Global Value Chains – Participation and Firm Productivity: Evidence from Egypt
Global Value Chains (GVCs) have become the predominant structure in world trade flows. They allow the specialisation of firms in very specific tasks, thus offering easier access to international markets. Developing countries may benefit from this framework through many channels. We focus on Egypt, a country that has faced remarkable challenges in recent years. The analysis is based on the World Bank Enterprise Surveys. After descriptive statistics that evidence the superior performance of traders with respect to domestic firms, this paper investigates the specific relationship between GVC participation and firm productivity. We are interested in enquiring whether a learning mechanism for Egyptian GVC participants exists, in the aftermath of the revolution. We use the definition by Taglioni and Winkler (2016), that allows participants to be broken down into different groups and, hence, to investigate differential effects for these categories. By using a DiD-PSM procedure, we affirm that entering a GVC produces an increase in a firm’s productivity; moreover, the effect is heterogeneous amongst the different groups. In the empirical analysis, we compare the results with those obtained using the Multiple Imputation procedure, in order to partially solve the problem of missing data.
Determinants of Export Pricing at the Firm-Level: Evidence from Egypt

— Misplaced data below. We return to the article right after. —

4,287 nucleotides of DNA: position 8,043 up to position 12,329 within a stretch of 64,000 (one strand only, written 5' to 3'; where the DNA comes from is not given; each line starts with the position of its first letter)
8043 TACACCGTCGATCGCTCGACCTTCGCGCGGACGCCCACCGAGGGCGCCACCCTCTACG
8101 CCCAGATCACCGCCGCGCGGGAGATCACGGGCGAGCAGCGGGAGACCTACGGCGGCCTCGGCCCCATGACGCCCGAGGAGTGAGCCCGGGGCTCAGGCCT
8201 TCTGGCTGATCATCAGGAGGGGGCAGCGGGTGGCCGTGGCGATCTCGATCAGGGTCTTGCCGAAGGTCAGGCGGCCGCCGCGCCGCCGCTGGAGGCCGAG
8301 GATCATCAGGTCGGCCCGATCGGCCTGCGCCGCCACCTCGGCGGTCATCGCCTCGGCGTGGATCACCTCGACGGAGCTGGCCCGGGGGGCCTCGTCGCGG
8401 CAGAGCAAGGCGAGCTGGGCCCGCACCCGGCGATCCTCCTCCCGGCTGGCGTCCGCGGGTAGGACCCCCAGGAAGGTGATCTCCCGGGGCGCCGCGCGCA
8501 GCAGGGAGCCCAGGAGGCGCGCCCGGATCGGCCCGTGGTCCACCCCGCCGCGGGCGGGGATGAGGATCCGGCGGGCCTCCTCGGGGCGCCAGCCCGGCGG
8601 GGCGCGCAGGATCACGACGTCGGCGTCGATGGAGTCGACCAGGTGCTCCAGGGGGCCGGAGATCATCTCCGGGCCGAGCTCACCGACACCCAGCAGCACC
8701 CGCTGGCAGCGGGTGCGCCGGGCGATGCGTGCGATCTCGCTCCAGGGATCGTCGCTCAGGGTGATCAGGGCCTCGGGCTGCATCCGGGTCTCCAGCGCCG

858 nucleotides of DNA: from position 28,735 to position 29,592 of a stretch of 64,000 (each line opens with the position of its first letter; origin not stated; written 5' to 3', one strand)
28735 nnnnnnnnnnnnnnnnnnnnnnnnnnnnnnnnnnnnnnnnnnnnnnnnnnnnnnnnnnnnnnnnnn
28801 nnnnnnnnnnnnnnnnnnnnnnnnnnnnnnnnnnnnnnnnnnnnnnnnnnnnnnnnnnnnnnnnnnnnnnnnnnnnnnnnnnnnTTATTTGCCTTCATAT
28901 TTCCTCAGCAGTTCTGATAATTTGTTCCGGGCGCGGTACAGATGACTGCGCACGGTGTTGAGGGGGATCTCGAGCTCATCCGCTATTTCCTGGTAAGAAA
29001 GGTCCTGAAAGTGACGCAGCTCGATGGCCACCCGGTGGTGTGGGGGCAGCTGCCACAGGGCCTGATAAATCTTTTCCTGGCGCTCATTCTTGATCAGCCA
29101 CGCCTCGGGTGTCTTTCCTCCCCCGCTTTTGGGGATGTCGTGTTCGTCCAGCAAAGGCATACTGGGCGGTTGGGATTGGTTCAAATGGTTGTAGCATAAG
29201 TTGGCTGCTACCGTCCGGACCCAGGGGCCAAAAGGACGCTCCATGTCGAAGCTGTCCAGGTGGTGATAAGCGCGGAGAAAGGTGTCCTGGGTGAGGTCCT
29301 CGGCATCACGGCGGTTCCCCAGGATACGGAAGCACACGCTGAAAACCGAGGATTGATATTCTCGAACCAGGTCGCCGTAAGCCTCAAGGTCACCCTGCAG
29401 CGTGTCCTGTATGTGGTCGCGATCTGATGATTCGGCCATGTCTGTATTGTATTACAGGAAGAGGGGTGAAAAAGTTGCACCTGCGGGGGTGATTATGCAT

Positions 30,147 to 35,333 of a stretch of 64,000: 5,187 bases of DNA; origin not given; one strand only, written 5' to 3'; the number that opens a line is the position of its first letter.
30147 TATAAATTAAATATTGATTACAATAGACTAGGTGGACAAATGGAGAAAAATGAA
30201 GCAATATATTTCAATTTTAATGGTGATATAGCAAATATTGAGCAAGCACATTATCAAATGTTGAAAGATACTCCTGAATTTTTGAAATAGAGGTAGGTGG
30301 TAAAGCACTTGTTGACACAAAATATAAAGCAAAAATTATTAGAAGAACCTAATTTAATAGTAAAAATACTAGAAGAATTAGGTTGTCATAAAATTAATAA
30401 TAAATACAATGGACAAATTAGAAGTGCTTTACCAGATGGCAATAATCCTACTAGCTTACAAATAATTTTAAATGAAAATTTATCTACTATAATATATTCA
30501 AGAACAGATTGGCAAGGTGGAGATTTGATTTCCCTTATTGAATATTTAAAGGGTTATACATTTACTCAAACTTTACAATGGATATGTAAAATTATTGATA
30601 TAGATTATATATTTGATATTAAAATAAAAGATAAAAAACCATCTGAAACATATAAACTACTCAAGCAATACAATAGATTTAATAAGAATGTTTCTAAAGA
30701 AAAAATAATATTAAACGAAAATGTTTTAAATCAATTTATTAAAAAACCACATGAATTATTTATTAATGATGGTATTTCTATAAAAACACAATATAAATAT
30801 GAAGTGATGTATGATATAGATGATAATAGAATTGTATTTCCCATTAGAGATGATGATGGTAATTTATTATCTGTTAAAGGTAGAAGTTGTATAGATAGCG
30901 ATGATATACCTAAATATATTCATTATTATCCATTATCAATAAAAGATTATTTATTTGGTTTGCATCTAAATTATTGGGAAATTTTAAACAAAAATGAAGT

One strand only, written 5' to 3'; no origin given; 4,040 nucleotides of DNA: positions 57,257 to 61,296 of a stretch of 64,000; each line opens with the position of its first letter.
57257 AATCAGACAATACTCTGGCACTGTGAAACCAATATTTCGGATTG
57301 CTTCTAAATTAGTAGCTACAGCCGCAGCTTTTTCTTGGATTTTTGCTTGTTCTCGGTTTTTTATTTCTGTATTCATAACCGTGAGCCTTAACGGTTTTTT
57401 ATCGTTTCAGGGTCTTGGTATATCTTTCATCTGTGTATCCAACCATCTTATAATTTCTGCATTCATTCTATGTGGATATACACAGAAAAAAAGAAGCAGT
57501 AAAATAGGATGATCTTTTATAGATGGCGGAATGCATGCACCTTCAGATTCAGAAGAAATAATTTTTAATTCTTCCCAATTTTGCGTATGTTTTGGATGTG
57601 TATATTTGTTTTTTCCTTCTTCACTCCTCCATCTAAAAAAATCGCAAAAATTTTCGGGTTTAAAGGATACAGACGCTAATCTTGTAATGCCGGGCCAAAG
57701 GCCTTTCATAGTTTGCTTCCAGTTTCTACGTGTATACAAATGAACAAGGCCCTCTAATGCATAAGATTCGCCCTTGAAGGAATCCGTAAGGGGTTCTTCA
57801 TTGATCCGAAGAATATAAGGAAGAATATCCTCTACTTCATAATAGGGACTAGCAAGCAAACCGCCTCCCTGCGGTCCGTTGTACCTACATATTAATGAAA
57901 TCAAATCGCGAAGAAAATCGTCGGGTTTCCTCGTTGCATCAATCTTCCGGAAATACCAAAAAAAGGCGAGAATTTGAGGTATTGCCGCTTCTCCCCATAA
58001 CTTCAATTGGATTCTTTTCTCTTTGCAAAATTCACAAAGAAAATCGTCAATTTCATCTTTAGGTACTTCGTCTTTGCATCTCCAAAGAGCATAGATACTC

Global Value Chains and Service Liberalisation: Do They Matter for Skill-Upgrading?
This study attempts to assess the effect of Global Value Chains (GVCs) and service liberalisation on skill-upgrading. It provides a bridge between two active literatures on GVCs and service liberalisation. Using comprehensive firm-level data from the World Bank Enterprise Survey, the contribution of this paper is twofold. First, it focusses on the effect of GVC integration on skill-upgrading in the presence of service restrictions. Second, it uses firm-level data on 141 developing economies. Our main findings suggest that integration in GVCs results in skill-upgrading, whilst service trade restrictions are associated with skill-downgrading. We argue that more restricted services weaken the channels by which GVCs stimulate the process of skill-upgrading. Therefore, skill-upgrading resulting from GVC participation is more pronounced when services are liberalised. Our results remain robust to any change in the measure of service protection, the measure of skill-upgrading and when we allow for the endogeneity of GVCs.